From these theoretical constructs, Batista (2013) constructed the Teacher Leadership Styles Inventory - TLSI, which aims to identify these styles from items concerning situations/behaviors of teachers related to the Responsiveness, Demandingness and Coercive Control scales. The TLSI identifies the leadership styles of teachers of the 4^{th} and 5^{th} years of elementary education from items concerning situations/behaviors of teachers related to the Responsiveness, Demandingness and Coercive Control Scales. The instrument was constructed using theoretical and empirical procedures. Initially the theoretical constructs were defined and analyzed. Next, observations and interviews were performed for the design of the items, which were submitted to semantic analysis and content analysis. From this, the TLSI presented 22 items in the Responsiveness scale, 22 in the Demandingness scale and 26 in the Coercive Control scale, giving a total of 70 items.

Regarding the construction and analysis of the psychometric parameters, it is important to note that modern psychometrics presents two approaches: classical test theory (CTT) and item response theory (IRT). Classical test theory forms part of a unitary concept, with the involved parameters being behaviors, that is, the test tasks are defined according to other behaviors (present or future: the criterion) that the test aims to predict. Conversely, IRT is based on a dualistic concept of the human being. Thus, the test tasks are defined and are an effect of the aptitude or latent trait. The basic parameter of this type of instrument is the demonstration that the operationalization of the latent attribute in behaviors (items) actually corresponds to this attribute (Pasquali, 2003).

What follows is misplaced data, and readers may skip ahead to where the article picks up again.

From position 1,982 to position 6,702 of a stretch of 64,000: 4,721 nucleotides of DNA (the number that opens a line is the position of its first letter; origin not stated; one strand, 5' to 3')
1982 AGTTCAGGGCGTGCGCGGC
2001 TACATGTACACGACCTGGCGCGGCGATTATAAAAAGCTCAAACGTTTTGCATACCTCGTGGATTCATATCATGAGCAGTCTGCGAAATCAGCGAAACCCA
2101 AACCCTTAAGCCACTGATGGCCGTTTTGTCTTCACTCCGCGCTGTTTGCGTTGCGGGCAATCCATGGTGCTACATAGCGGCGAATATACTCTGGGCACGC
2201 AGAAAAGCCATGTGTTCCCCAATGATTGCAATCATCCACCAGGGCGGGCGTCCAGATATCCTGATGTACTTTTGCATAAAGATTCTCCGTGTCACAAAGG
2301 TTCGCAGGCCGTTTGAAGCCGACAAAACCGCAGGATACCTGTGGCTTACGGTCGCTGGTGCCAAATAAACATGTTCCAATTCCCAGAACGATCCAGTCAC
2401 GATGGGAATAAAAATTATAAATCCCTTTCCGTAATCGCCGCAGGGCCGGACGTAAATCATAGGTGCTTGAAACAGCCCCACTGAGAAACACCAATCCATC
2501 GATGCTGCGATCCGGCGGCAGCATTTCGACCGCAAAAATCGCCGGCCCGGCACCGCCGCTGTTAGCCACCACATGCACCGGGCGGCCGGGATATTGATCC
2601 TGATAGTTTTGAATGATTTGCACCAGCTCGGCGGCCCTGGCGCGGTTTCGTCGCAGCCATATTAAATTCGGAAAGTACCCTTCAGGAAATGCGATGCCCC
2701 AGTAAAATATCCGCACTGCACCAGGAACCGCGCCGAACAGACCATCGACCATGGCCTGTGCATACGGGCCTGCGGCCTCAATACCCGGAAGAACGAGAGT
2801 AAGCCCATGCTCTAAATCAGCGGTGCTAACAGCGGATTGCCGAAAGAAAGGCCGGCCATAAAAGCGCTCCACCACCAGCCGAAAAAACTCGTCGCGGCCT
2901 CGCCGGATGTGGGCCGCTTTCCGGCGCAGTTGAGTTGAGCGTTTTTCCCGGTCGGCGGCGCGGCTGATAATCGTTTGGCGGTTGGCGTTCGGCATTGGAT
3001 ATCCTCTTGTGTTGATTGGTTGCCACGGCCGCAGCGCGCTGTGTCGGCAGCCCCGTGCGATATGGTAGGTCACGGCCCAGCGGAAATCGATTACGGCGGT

Thus, it can be observed that there are two test concepts, according to the theory adopted. However, although these two approaches present different concepts, generally a psychological instrument has characteristics that define the approach, with techniques belonging to the two theories often being used for the construction and analysis of the psychometric parameters. According to Toni, Romanelli and Salvo (2004), in psychological assessment instruments that evaluate unidimensional constructs, both based on CTT and on IRT, the unidimensionality of the assumption must be present, with the study of this characteristic being one of the main procedures in the psychometric analysis of an instrument and fundamental to estimate the other parameters.